Black Customers Claim Discrimination At Bayview Supermarket

Black Customers Claim Discrimination At Bayview Supermarket
Outside Super Save Supermarket. | Photo: Meaghan M. Mitchell 
By Meaghan M. Mitchell - Published on February 28, 2018.

Two African-American customers at a Bayview supermarket claim employees made racist comments in Spanish yesterday during a transaction—not realizing that one of them was fluent in the language.

Larry Berry told Hoodline that he and a co-worker, Elise Washington, visited Super Save Supermarket yesterday to post a flyer for a youth job fair. After asking a security guard for permission, Berry asked a cashier if she had any adhesive tape, but none was available.

At that point, Berry said he walked away to buy some tape, but "when I came back up to the front, Elise told me that we were not buying anything from there and that we should leave immediately."

According to Washington, the cashier and security guard were conversing in Spanish "about how stupid black people are and how they always wanted something."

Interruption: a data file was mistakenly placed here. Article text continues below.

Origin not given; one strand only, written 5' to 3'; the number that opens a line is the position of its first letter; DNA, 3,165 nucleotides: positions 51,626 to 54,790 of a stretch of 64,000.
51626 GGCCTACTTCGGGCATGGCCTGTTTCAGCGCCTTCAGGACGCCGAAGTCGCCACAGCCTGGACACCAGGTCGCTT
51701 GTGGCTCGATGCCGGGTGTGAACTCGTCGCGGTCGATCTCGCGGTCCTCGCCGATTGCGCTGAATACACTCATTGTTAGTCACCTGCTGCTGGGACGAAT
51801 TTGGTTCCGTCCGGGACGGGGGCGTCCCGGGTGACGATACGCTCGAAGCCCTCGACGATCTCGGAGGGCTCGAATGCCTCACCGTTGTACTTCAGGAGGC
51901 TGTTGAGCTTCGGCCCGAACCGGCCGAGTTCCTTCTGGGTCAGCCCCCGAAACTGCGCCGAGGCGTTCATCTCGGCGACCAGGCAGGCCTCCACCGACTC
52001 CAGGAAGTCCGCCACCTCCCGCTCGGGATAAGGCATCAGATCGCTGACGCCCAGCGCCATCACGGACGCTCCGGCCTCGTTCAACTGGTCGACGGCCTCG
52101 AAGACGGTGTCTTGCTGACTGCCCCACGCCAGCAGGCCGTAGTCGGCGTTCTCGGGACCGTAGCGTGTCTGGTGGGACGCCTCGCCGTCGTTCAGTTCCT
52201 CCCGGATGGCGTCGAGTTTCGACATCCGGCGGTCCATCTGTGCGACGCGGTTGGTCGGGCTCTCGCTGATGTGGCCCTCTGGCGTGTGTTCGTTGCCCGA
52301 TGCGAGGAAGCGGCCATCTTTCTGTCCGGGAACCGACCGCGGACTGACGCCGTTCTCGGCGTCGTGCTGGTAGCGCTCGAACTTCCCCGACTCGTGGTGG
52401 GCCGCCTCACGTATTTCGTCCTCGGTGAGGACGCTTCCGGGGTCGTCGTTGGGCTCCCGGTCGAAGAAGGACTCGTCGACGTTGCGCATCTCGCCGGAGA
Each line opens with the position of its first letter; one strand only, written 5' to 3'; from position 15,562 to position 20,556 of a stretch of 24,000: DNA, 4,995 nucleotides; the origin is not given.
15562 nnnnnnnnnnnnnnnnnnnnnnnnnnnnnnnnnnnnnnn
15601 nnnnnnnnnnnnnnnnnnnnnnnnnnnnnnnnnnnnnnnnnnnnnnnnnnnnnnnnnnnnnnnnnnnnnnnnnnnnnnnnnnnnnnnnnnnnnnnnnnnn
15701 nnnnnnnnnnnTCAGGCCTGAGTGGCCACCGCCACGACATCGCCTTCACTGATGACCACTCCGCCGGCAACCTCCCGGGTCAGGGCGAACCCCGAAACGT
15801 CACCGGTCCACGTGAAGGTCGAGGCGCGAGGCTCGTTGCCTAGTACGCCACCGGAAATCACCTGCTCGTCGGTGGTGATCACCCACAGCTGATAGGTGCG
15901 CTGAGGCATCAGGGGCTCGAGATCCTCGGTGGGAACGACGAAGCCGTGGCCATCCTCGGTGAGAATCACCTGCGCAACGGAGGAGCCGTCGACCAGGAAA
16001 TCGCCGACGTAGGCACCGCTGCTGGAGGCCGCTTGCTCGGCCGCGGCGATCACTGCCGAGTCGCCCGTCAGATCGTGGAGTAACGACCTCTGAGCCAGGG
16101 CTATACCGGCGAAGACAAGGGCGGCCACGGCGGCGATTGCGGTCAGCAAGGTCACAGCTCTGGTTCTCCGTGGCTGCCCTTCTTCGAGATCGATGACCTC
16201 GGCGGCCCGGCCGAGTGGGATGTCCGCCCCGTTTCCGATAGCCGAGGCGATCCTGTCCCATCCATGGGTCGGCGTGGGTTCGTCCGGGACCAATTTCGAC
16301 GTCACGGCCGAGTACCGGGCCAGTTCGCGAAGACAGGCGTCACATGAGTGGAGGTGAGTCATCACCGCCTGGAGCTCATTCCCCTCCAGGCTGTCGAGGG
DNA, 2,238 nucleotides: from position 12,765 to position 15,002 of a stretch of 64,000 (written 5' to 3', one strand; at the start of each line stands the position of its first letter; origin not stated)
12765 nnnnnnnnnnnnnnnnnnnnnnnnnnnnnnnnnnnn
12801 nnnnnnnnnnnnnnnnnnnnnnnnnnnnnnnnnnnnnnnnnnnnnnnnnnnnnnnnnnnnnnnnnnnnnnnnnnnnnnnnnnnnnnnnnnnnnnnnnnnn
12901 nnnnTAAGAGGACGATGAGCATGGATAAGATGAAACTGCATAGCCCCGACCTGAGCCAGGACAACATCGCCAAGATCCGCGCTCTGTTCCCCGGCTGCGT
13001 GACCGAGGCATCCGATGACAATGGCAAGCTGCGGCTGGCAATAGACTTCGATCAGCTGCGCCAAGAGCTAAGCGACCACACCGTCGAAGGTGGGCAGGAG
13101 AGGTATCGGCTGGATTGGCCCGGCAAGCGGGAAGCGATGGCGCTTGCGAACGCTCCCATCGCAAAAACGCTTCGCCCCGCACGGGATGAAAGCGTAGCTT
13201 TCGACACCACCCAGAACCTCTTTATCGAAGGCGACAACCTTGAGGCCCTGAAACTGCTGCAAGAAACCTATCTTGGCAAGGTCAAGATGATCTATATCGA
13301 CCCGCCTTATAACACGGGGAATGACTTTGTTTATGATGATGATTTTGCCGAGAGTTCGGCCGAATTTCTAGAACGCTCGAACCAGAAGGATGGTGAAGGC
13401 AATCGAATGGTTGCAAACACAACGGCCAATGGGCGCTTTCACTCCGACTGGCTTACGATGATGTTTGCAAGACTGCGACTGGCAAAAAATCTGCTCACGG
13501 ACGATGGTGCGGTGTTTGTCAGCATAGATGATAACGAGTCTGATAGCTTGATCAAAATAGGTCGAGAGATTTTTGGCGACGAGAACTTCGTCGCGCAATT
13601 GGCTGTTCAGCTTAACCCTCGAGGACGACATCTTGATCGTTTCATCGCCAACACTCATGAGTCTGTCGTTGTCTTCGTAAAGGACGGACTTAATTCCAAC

She said the cashier then told the guard, "this board is for us, not them," before the guard replied that "the poster was stupid and that it didn’t matter if we put it up, because he was going to take it down after we left.” 

Washington said that after she confronted the guard and cashier, “they pretended like they didn’t know what I was talking about when I asked them why they said these things.”

When Hoodline visited the market today, the manager wasn't available for comment, but a cashier who declined to give her name acknowledged the dispute and denied making any disparaging statements. 

"I never mentioned anything about race," she said. “I don’t have anything bad to say about anybody. To me, we are equal.”

Tensions between the store and members of the community have endured since the market opened in 1958. On February 16th, 1962, the San Francisco Chronicle reported that the market was being picketed by residents who wanted the store "to hire a second full-time Negro clerk."

After a white police officer shot an unarmed black teenager accused of stealing a car in September 1966, the store was looted during a citywide uprising that disrupted life across the city for days.

On October 3, 1973, police officers defused a "ticking incendiary device" after a subsequent owner received a warning phone call. Three years later, activists led boycotts after a resident was shot during "an apparent robbery attempt" in the neighborhood, the Chronicle reported.

Berry said most of the store's patrons are African-American. “We are the reason this filthy store stays open, so they have a lot of nerve talking bad about us," he said. "I am so furious, I felt like going out there with a bullhorn and leading a protest."